Thursday, January 10, 2013
Barack Obama, we have been told by his admirers on the left and right, is an instinctive centrist, a moderate always ready to negotiate compromises, a politician deeply interested in the nuances of public policy.
His image as a centrist took hold at the 2004 Democratic National Convention, where he gave a speech hailing not the blue states or the red states but the United States of America.
But over the course of Obama's first term, this analysis increasingly sounded like wishful thinking. And never more than during the past week, with the nomination of Chuck Hagel to be secretary of defense and with Speaker John Boehner's revelation that in his negotiations last month Obama repeatedly insisted that "we don't have a spending problem."
Obama went ahead with the Hagel nomination even though Hagel has been greeted with sharp criticism from many of his fellow Republicans and with eloquent silence by elected Democrats.
It's not difficult to understand why. On foreign policy and defense issues, Hagel stands not somewhere between the two parties but conspicuously to the left not only of Republicans but of most Democrats -- and to the left of many of the president's own policies.
For example, Hagel was one of two Republican senators who in 2007 voted against designating Iran's Islamic Revolutionary Guards as a terrorist organization. The Obama administration accepts that designation.
Hagel has consistently voted against and opposed sanctions on Iran. Obama ran for re-election touting the increased sanctions he has adopted at the insistence of bipartisan congressional majorities.
Hagel has said that military action against Iran is "not a viable, feasible, responsible option." Obama has insisted that all options are on the table should negotiations and sanctions fail to deter Iran from obtaining nuclear weapons. Hagel has supported direct negotiations with the terrorist group Hamas. Obama has not.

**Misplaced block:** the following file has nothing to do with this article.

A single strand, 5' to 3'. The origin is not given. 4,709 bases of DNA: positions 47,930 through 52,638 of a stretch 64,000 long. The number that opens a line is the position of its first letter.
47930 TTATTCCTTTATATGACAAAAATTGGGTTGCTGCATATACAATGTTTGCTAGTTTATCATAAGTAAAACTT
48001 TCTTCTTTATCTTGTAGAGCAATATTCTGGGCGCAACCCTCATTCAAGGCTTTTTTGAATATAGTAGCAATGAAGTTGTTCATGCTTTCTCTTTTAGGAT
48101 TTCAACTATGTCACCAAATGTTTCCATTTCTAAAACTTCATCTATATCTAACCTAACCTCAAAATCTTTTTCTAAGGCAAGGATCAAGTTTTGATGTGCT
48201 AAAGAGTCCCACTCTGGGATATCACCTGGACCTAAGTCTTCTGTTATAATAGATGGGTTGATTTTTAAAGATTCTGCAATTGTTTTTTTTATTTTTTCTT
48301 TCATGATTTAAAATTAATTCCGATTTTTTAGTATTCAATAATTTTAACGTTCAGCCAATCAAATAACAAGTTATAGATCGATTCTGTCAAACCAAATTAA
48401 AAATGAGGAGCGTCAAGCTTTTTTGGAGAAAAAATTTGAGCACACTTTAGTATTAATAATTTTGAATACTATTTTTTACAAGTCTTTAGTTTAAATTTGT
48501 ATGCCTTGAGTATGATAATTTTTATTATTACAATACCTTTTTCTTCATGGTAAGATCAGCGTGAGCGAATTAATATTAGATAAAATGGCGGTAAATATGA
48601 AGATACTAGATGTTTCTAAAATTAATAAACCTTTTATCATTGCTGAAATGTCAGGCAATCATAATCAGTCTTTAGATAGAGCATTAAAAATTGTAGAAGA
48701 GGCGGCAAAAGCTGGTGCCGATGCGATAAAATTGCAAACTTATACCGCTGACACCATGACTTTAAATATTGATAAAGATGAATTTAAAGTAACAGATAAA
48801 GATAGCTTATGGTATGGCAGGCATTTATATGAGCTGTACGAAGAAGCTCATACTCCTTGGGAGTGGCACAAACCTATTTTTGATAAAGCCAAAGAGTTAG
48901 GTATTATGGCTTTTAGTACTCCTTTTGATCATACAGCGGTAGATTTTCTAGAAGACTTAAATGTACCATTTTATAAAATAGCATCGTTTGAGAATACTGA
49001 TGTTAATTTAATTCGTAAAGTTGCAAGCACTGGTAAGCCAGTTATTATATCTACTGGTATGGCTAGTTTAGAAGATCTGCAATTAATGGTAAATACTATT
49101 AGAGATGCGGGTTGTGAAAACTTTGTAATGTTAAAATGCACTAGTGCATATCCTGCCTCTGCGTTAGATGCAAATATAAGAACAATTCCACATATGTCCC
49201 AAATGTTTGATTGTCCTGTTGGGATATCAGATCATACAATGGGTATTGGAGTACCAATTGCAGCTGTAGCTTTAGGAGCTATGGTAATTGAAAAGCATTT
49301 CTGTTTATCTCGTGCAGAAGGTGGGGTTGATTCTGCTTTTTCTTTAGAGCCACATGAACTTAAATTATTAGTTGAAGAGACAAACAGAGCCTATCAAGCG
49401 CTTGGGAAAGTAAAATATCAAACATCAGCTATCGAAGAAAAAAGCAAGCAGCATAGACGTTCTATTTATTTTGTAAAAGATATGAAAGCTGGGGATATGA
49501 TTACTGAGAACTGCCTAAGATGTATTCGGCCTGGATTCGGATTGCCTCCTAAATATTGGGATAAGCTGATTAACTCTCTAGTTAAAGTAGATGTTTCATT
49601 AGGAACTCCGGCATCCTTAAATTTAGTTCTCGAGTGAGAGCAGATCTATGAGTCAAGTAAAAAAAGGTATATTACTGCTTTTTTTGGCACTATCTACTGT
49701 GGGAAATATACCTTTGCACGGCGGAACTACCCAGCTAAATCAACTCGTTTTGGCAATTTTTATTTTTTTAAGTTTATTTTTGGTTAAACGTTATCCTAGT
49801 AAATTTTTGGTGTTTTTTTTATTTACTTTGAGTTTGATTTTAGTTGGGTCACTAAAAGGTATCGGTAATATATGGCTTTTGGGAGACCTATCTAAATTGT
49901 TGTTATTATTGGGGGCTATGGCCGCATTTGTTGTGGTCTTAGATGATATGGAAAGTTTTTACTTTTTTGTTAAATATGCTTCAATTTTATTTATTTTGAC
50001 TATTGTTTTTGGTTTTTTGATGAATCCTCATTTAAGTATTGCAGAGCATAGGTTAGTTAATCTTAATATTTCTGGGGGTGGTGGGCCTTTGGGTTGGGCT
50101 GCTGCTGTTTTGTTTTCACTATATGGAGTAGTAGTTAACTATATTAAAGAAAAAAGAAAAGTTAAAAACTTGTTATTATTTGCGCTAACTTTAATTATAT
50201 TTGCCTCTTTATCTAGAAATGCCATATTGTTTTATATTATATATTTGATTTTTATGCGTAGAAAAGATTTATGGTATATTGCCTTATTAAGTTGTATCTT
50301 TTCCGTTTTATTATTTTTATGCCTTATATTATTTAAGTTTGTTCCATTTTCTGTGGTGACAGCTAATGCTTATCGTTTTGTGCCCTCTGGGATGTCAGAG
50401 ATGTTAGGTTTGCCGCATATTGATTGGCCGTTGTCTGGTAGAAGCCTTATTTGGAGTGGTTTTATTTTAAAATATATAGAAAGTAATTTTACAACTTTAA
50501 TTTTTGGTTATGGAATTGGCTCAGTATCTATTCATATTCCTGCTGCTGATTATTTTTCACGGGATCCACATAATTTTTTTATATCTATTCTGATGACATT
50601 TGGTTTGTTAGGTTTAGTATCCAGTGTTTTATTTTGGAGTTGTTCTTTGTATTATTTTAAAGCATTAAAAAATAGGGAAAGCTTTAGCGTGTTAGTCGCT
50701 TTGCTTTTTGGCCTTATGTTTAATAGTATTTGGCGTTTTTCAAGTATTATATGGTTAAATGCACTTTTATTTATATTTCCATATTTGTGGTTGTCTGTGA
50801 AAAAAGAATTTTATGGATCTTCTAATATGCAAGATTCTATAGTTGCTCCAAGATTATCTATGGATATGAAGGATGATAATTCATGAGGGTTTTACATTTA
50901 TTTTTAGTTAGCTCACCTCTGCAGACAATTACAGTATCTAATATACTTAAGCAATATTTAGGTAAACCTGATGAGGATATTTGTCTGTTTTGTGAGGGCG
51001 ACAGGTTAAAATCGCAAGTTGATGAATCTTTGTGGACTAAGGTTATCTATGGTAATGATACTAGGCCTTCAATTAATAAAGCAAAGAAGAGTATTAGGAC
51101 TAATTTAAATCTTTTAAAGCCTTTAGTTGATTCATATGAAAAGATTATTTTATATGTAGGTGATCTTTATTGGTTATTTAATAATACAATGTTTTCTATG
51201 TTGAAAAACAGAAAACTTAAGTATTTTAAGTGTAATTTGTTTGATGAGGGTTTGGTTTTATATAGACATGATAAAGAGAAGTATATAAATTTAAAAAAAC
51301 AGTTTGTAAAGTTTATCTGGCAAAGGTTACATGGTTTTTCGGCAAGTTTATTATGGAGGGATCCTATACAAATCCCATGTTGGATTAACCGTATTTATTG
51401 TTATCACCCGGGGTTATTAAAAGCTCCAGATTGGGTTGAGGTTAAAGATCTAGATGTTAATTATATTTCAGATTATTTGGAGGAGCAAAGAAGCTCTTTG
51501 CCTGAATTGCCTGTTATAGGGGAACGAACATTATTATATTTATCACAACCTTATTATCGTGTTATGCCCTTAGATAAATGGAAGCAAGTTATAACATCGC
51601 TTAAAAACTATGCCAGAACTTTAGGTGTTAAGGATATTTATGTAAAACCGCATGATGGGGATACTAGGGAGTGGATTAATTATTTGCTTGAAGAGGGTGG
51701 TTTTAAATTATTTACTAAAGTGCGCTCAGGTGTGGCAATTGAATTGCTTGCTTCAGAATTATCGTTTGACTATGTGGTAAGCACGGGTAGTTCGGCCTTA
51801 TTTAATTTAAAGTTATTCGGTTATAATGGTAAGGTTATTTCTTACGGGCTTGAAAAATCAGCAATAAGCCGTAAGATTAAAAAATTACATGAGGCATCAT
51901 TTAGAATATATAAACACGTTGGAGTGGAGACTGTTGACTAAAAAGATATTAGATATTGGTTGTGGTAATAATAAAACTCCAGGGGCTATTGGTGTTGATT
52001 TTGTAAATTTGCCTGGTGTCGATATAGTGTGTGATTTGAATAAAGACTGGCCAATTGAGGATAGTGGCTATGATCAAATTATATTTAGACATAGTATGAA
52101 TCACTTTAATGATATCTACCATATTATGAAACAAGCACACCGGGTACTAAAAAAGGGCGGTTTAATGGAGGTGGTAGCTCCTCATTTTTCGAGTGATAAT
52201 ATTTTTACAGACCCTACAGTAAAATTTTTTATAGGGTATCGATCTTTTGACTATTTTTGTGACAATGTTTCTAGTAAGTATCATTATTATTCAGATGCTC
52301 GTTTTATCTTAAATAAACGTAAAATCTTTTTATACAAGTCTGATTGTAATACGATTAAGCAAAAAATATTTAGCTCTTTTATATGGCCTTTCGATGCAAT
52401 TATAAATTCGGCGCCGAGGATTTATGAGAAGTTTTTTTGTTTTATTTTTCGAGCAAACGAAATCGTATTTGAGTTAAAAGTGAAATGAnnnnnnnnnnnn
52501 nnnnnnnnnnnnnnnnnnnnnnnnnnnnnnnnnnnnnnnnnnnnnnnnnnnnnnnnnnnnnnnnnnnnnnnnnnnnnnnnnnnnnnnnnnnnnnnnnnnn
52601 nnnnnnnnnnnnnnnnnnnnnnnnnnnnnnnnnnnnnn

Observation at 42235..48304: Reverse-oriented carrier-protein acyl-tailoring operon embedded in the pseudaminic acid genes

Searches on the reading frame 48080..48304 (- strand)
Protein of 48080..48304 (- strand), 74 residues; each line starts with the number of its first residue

Obama's Defense Secretary Leon Panetta has said that the defense cuts that would be imposed by sequestration would be "devastating." Hagel in a September 2011 interview called the Defense Department "bloated" and added, "I think the Pentagon needs to be pared down."
Hagel has shown an animus against Israel that is in tension with Obama's assurances that Israel is a valued ally. He was one of only four senators who refused to sign a letter urging the president to express solidarity with Israel and condemn the Palestinian campaign of violence.
In an interview with Middle East negotiations veteran Aaron David Miller in 2006, Hagel said, "The Jewish lobby intimidates a lot of people," and, "I'm not an Israeli senator, I'm a United States senator."
But American support for Israel is not the product of a sinister "Jewish lobby." It's a reflection of the strong pro-Israel beliefs of the vast majority of Americans.
Confirmation of Hagel will be taken by the Iranian regime as an indication that the United States will do nothing to stop it from obtaining the nuclear capacity that Israel understandably regards as a threat to its existence.
So it's not surprising that the Washington Post editorial page, which supported Obama's re-election, stated that Hagel "is not the right choice for defense secretary."
Obama's decision to nominate him anyway suggests a leftward lurch on policy for which voters were given no advance notice.
It's not surprising that most Republican senators seem likely to vote against this Republican nominee -- and that most Democratic senators are avoiding making any commitment. Even the voluble Chuck Schumer is keeping quiet.
Democrats are keeping quiet too about Obama's insistence that "we don't have a spending problem." For three years, Senate Democrats have refused to pass a budget resolution while government spending as a percentage of gross domestic product continues at the highest level -- 24 to 25 percent -- since World War II.
Obama was unable or unwilling to negotiate a grand bargain with Boehner in the summer of 2011 and again last month, and insists he won't cut spending in return for an increase in the debt ceiling next month.
"I'm getting tired of hearing you say that," he responded in irritation at Boehner's insistence on doing something about spending. So the dealmaking to avoid the fiscal cliff was left to Vice President Joe Biden and Senate Minority Leader Mitch McConnell.
Obama has sometimes talked of reforming entitlement programs. But his unwillingness to address spending looks like another unannounced lurch to the left.
Michael Barone, senior political analyst for The Washington Examiner (www.washingtonexaminer.com), is a resident fellow at the American Enterprise Institute, a Fox News Channel contributor and a co-author of The Almanac of American Politics.
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